5 deputies of Jewish origin
What niche did the Jews occupy in the Ottoman Empire? There were many good gunsmiths among the Jewish settlers. Thanks to them, the rearmament of the Ottoman army took place in a short time, which, as a result, under Selim I and his son Suleiman I, became one of the most advanced in the world. The Jew Sinan Pasha was a comrade-in-arms and one of the successors of the great corsair and Ottoman admiral Khair ad-Din Barbarossa: he was called the "Great Jew from Smyrna." One of Sinan's sons also became a Turkish admiral.
The Sephardic brothers, David and Shmuel ibn Nakhmias, expelled from Spain, already in 1493 opened a printing house in the Constantinople region of Galata, which printed books in Hebrew.
Among the Jews, there were also traditionally many jewelers, glassblowers (especially many of them settled in Edirne), merchants, usurers, translators and doctors. It is known that representatives of three generations of the Sephardic Hamon family were the physicians of four Ottoman sultans - Bayezid II, Selim I, Suleiman I and Selim II. Shlomo ben Natan Ashkenazi was the physician of Sultan Murad III.
Kiera (a Jewess who independently conducts trade) Esther Khandali from a wealthy Sephardic family was a close friend of Nurbanu Sultan, the wife of Selim II (son of Suleiman the Magnificent), holding a position close to the head of her personal chancellery. Nurbanu was a Venetian and through Esther she kept in touch with her homeland. Esther held the same position under the Greek woman Safiya, the beloved concubine of Murad III. However, some believe that this kiera began her court career even during the reign of the famous Khyurrem Sultan - Roksolana (which, by the way, some authors call not a Slav, but a Jew).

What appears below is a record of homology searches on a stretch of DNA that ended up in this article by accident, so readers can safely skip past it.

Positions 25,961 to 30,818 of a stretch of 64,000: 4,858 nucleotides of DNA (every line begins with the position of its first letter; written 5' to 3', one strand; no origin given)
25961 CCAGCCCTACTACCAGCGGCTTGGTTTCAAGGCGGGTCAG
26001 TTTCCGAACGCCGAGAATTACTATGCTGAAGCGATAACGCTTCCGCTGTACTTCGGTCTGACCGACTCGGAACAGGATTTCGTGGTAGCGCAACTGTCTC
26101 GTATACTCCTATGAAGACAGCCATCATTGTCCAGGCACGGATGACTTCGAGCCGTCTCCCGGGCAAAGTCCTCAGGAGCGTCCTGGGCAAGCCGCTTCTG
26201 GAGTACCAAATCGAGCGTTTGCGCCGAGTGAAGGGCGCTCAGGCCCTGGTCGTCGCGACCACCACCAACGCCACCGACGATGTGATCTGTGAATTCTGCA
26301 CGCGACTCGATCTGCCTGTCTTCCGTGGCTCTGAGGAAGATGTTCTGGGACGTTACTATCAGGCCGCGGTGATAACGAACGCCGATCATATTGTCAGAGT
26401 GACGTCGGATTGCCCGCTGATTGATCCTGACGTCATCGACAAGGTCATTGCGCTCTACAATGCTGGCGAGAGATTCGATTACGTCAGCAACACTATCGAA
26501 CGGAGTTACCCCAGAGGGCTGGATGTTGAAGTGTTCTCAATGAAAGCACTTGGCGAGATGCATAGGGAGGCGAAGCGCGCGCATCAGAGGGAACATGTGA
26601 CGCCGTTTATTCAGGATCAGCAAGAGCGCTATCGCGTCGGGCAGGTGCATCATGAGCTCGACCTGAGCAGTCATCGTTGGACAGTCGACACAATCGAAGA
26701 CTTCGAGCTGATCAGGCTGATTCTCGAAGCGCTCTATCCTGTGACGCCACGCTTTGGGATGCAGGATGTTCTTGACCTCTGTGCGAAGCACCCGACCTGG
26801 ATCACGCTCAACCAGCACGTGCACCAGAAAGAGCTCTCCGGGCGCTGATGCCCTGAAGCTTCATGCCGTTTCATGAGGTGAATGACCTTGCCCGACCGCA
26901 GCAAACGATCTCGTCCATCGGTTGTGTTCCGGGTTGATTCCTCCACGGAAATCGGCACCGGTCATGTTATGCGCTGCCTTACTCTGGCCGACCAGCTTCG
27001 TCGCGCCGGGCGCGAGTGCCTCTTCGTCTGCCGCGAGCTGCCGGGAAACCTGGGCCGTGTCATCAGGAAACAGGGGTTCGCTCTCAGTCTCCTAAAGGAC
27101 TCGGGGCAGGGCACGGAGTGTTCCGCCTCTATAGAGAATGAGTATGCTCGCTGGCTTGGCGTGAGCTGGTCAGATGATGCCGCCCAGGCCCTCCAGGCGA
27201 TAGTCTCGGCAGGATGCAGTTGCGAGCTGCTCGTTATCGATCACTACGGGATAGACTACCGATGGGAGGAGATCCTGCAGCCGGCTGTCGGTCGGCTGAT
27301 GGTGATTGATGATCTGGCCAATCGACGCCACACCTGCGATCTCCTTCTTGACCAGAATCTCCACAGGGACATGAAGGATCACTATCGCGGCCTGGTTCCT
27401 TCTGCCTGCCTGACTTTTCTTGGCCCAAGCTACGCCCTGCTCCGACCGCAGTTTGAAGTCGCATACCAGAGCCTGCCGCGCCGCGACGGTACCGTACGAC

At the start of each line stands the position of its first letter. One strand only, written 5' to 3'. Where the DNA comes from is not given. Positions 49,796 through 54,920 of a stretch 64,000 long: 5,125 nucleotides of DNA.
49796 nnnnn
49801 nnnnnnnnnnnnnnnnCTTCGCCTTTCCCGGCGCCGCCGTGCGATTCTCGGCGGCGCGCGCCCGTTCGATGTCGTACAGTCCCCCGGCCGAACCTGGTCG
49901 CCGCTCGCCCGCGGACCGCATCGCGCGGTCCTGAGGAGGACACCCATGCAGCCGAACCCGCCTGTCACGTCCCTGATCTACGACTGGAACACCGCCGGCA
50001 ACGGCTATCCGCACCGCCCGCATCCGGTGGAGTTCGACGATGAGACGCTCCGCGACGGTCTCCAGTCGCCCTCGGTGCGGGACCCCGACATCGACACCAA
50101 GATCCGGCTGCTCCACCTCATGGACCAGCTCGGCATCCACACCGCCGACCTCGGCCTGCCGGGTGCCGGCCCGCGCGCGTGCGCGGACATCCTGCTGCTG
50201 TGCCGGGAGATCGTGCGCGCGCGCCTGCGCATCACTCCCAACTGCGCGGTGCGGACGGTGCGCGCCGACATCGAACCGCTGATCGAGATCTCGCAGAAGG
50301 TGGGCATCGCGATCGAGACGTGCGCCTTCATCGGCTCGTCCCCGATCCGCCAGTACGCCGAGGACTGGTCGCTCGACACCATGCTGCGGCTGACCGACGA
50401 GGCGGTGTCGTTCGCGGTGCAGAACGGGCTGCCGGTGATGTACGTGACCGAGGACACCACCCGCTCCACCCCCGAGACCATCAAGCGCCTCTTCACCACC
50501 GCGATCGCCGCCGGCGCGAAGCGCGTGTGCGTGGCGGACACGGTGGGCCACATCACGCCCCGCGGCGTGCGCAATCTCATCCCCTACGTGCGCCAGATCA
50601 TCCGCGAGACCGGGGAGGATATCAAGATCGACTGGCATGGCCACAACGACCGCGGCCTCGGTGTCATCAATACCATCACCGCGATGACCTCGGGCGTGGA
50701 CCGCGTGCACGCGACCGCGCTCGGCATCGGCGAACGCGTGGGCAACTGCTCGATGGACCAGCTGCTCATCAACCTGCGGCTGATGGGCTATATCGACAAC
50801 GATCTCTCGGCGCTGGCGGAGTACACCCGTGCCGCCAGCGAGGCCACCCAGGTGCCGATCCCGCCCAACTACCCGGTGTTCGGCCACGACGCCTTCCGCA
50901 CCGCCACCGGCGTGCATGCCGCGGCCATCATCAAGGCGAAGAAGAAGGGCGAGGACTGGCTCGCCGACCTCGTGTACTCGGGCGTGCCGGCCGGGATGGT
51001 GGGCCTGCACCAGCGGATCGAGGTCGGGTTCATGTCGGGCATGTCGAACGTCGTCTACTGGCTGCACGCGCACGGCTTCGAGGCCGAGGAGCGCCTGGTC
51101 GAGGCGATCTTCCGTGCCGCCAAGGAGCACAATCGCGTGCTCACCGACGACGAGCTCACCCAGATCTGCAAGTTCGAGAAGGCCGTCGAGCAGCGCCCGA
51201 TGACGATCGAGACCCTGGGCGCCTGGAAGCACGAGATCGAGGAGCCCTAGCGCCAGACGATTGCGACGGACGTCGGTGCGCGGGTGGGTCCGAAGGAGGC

The Jewish merchant Joseph Nasi, who supplied wine to Selim II (one of whose nicknames was "The Drunkard"), became a confidant of this sultan, competing with the Grand Vizier Mehmed Sokkola in his influence over him.
The portrait of Joseph Nasi has not survived, so the audience of the series "The Magnificent Century" saw him as such a young dandy.
Under Ahmed III, the doctor and diplomat Daniel de Fonseca played an important role, and under Selim III, Meir Ajiman became the banker of the divan (in fact, the minister of finance). During the reign of Abdul-Majid I, two Jews (Bkhor Ashkenazi and David Karmonu) became members of the Divan (government of the country).
At the turn of the 1887th and 5th centuries, about half a million Jews lived on the territory of the Ottoman Empire. It is known that in 2010 17 deputies of Jewish origin were elected to the parliament of this country. The Jews of the Ottoman Empire were generally sympathetic to the Young Turk movement, but after the victory of the republican forces in Turkey, the position of the nationalists strengthened. The number of anti-Jewish protests increased. The new authorities began to pursue a policy of Turkicization of the Jews, which caused the outflow of the Jewish population from the country. In September XNUMX, only about XNUMX Jews lived in Turkey.
Ottoman period in the history of Armenia
Armenia was conquered by the Ottomans in the 1431th century - under Sultan Selim II. But the Armenians lived in Constantinople even before the Turkish conquest. The first Armenian church (of St. Sarkis) in this city was built in the middle of the XIV century. In XNUMX, the church of St. George the Illuminator was erected in its place.
Sultan Mehmed II Fatih, after the conquest of Constantinople, in order to create a kind of counterbalance to the large Greek population of this city, began to resettle people of a different religion to the new capital - Muslims, Jews and Armenians, who, although they were Christians, did not obey the Greek patriarch. In 1461, in order to further weaken his influence, Mehmed II issued an edict according to which the Holy See of the Armenian Patriarchate was established in Constantinople.
The building of the Armenian Patriarchate, Istanbul, modern photography